Charlie Gard, the 11-month-old British infant with a debilitating genetic condition, has died. His mother and father, Connie Yates and Chris Gard, had fought a lengthy and painful legal battle to save their child’s life. They announced the sad news of his death on Friday, July 28.
Charlie, who was just one week away from his first birthday when he died, suffered from a genetic condition called mitochondrial DNA depletion syndrome. He was only the 16th person in history to be diagnosed with the rare disease, which causes muscle weakness and a loss of motor skills. Charlie’s case was so severe that he was unable to move or even to breathe without assistance. There are currently no cures for mitochondrial DNA depletion syndrome.
In February, Charlie’s physicians at Great Ormond Street Hospital in London made the decision that the boy would not recover and recommended he be removed from all life support. This directly contradicted Charlie’s parents’ desires, but in April the UK High Court ruled in favor of the hospital. In June, the European Court of Human Rights and the British Supreme Court upheld the decision.
Connie and Chris began a new legal effort to bring Charlie to the United States for an experimental treatment they hoped might help the baby, despite the fact that doctors said the treatment would probably do more harm than good.
A GoFundMe campaign established by Charlie’s family to bring him to the United States raised more than $1.7 million but the courts and medical community did not budge on their decision. The world became engrossed with the case as time ran out on Charlie. A representative for Pope Francis issued a statement supporting the parents, which read: “He prays for them, wishing that their desire to accompany and care for their own child to the end will be respected.”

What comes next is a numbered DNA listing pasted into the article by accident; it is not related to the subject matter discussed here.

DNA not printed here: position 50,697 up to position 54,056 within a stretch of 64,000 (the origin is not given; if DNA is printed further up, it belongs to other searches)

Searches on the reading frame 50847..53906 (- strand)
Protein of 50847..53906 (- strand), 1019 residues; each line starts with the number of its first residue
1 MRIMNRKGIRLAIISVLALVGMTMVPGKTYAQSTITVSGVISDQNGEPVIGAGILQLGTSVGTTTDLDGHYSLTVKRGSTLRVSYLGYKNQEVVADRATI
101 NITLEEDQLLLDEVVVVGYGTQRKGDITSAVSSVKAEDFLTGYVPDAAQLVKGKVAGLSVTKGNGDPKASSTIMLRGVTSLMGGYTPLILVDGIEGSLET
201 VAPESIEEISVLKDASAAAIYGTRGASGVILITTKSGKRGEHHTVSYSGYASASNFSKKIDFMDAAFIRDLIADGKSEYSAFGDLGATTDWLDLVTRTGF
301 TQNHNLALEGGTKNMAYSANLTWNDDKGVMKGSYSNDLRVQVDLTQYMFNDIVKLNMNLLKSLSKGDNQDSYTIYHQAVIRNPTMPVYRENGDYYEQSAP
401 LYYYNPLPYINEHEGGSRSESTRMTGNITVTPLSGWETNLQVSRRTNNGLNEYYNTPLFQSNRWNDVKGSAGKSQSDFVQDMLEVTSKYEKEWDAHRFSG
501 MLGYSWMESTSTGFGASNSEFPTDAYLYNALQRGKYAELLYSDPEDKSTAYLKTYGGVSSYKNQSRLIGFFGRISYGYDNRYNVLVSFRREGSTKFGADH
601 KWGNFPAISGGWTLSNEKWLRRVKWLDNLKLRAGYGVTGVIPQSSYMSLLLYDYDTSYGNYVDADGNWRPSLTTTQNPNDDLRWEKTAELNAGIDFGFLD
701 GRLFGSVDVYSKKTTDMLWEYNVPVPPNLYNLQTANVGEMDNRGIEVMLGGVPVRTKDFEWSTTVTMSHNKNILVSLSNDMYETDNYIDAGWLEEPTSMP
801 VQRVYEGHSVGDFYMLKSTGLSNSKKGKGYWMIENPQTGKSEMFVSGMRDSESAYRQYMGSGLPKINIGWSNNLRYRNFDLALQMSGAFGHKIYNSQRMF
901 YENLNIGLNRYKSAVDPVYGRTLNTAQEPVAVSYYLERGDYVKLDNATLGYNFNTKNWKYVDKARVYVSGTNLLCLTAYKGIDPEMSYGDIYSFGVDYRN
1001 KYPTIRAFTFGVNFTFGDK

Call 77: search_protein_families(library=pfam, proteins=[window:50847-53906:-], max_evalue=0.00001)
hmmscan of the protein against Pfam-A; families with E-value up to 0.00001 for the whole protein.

U.S. President Donald Trump also weighed in on the desperate case, tweeting that he would “be delighted” to provide assistance to the family in their efforts to treat Charlie.
But on July 24, Charlie’s family withdrew the case after a physician had determined that the boy’s condition had progressed to the point that he was no longer eligible for the experimental treatment. On the 27th, the courts sided with the hospital and demanded that Charlie be moved to a hospice facility. The parents had wished to care for their baby at home in his final days.
In their statement following the court’s hospice decision, Connie and Chris said: “Mummy and Daddy love you so much Charlie, we always have and we always will and we are so sorry that we couldn’t save you. We had the chance but we weren’t allowed to give you that chance. Sweet dreams baby. Sleep tight, our beautiful little boy.”
Charlie died the following day. “Our beautiful little boy has gone, we are so proud of you Charlie,” read a social media post from his parents in their painful announcement.